USAID’s Power side-steps geopolitics, emphasises enduring partnershipThe US invites Dahal to attend the Summit of Democracy.
Rather than geopolitical rivalry and security considerations, the US support for Nepal is in keeping with a spirit of enduring partnership, mutual respect and Nepali people’s right to choose their own path of progress, a visiting US official said on Wednesday.
Before wrapping up her two-day Nepal visit, Samantha Power, administrator of the USAID who holds a cabinet-level position in the US government and is a member of the US National Security Council, acknowledged that American engagements across the world including in Nepal were being questioned. But “our support to Nepal is for democracy, strengthening the democratic process and institutions, supporting education, healthcare facilities, as well as in combating climate change and global warming.”
Speaking with reporters at the end of her visit, she said US officials are often questioned about the objective of US engagements and people get confused. “We care about the Nepali people for their own sake…. We are supporting Nepal in its aim to be a middle-income country,” said Power while carefully sidestepping queries over “geopolitical rivalry” and “security considerations”.
She was responding to back-to-back questions on where Nepal fits in US policy and if there was any geopolitical rivalry and security concerns attached to the US assistance given to Nepal. Of late, the controversy behind the Millennium Challenge Corporation compact, a $500 million grant to Nepal, emanated in light of growing geopolitical rivalry and perceived US attempts in Nepal to contain the rise of China. But US officials who visit Nepal try to brush off such allegations as “malicious” and filled with misinformation and disinformation.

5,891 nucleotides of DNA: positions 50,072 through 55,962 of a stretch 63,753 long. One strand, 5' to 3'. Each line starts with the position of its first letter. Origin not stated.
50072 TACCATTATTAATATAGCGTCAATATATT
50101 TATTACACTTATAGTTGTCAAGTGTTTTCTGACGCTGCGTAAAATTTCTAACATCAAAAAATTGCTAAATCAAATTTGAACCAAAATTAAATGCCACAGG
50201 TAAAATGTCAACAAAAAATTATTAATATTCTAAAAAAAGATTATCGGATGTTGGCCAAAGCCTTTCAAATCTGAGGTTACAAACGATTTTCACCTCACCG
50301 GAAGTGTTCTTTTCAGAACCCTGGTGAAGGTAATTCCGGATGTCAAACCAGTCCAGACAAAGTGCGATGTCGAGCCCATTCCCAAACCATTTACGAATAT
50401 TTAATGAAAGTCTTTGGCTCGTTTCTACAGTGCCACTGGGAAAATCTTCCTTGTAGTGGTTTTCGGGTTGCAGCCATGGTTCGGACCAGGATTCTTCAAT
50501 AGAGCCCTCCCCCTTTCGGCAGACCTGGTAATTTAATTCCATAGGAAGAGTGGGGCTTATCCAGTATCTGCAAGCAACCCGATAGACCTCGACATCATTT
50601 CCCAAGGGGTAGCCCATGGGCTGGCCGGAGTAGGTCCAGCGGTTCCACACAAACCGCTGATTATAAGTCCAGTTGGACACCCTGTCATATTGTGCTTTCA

A section in Kathmandu saw the previous US proposal for Nepal to be a part of the State Partnership Program (SPP) and the Indo-Pacific Strategy (IPS) as linked to the larger American geopolitical interest and intended to check China’s rise. But Nepal had clarified that there were no immediate plans to join the SPP or the IPS.
Power, who has served in several high-profile positions in different administrations and academic institutions, said an independent and sovereign Nepal is in American interest.
“We respect what we are partnering with Nepal but we support the Nepali-led development process. Our concerns and commitments are for the sake of Nepali people so we have been here for the past 75 years,” she said at the press meet.
“I think of the depth, links and scope of our enduring friendship and partnership between people of the two countries. Geopolitics was there during the Cold War and it is there now. But our focus is work. We do partnerships for the well-being of Nepali farmers, and building schools and health centres. We will also focus on your efforts to build back better. All these contributions we make in Nepal are not a product of geopolitical dynamics. These are the products of decade long partnership and friendship,” said Power.
In her meeting with Prime Minister Pushpa Kamal Dahal, the two discussed strengthening democracy, institutionalising the federal system and impact of climate change on Nepali farmers. She also invited Prime Minister Dahal to the Summit of Democracy to be held on March 29 and 30, which will be hosted by US President Joe Biden.